Responding to students with Attention Deficit Disorder in the regular classroom

Year: 1996

Author: Konza, Deslea

Type of paper: Abstract refereed

Although there is continuing debate worldwide concerning the validity of the categories of Attention Deficit Disorder (ADD) or Attention Deficit Hyperactivity Disorder (ADHD), students in Australian classrooms with a diagnosis of ADD or ADHD are experiencing increasing academic, social and emotional difficulties and in many cases, greatly affecting the learning of their peers.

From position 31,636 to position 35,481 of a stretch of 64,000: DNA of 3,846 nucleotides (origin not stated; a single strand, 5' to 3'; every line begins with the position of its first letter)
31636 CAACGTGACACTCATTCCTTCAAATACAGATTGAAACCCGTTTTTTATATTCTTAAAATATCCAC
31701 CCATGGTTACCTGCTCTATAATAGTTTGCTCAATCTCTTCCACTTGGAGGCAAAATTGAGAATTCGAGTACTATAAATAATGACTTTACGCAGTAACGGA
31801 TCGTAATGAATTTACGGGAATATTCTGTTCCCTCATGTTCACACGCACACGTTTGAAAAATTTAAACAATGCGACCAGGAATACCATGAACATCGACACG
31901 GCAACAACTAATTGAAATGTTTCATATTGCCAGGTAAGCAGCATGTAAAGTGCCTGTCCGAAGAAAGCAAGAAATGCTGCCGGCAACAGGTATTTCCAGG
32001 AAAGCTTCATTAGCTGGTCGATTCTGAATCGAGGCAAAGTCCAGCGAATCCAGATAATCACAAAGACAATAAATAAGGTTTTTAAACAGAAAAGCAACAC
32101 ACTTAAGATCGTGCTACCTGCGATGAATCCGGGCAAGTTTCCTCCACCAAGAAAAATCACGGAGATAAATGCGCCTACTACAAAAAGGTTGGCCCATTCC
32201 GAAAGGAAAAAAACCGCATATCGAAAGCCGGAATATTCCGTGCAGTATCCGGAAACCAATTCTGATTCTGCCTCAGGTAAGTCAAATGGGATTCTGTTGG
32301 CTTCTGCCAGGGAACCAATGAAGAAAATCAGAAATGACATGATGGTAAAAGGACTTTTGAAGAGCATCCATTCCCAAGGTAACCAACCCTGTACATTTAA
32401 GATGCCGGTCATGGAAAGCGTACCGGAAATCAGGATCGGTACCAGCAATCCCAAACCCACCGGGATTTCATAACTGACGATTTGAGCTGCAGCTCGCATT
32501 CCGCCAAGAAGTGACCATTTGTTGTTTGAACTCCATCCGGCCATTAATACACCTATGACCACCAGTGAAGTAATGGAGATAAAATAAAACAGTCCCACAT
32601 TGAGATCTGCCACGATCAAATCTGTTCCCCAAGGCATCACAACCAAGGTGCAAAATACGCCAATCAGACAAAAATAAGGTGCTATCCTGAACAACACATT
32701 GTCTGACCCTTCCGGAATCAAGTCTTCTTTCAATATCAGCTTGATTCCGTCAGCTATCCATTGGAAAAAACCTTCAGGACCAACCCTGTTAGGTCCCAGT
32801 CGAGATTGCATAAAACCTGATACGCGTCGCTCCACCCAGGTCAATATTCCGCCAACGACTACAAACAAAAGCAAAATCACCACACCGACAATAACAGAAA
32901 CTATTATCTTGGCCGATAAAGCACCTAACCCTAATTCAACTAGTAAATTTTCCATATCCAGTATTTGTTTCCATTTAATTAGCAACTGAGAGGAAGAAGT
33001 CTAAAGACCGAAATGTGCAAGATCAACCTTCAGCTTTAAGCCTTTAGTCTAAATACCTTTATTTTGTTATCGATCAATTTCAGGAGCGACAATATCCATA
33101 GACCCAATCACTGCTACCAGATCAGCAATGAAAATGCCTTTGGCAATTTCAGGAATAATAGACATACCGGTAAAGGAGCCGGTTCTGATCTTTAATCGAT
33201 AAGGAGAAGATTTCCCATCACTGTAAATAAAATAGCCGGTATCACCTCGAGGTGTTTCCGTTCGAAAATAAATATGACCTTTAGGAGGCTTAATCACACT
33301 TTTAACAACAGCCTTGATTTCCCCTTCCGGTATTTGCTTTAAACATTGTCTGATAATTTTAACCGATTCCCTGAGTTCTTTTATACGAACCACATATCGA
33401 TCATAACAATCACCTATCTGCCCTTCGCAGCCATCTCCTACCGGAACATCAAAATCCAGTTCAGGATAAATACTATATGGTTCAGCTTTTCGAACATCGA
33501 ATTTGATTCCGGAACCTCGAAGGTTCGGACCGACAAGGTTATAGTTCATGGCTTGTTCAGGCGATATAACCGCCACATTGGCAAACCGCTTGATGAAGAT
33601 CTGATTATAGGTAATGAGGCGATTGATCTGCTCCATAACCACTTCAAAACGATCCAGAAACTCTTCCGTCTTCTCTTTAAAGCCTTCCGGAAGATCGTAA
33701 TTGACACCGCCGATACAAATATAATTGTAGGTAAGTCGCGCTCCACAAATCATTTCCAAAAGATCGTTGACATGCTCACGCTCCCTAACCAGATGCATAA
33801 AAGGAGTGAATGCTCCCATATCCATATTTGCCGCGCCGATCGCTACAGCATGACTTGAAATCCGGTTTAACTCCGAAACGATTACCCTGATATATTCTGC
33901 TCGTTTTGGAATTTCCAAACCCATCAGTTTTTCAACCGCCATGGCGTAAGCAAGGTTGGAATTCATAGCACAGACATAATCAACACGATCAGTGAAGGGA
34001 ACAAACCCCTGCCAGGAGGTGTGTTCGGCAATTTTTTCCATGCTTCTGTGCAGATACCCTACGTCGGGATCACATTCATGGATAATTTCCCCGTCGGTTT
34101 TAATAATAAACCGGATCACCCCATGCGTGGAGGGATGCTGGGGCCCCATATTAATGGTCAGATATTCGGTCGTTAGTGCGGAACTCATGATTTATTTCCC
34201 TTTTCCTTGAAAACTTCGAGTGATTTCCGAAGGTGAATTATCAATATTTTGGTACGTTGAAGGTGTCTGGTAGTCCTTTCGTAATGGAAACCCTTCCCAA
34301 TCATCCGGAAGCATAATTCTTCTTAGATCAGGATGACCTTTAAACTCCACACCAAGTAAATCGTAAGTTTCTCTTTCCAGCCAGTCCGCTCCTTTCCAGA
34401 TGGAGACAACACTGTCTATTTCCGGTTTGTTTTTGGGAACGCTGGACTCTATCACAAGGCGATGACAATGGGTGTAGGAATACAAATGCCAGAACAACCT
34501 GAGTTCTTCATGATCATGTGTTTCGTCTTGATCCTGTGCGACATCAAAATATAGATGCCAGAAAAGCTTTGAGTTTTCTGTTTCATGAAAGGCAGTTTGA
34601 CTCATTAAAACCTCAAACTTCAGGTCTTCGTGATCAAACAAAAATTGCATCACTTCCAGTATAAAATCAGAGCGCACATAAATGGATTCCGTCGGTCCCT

This paper reports on case study research into fourteen primary (elementary) students who have been diagnosed with ADD or ADHD. The research involved assessment of their progress in a range of areas; parent, teacher, peer and student interviews; and many hours of classroom observations. Individual student progress was monitored and the conditions under which these students were most successful were examined. In the context of individual case histories, this paper will report on those teaching and management strategies which best assisted these students in developing self management skills, and maximising their personal and academic achievement. The need for close collaboration between teachers, parents and the relevant medical personnel who are involved in the management of these children, will be highlighted.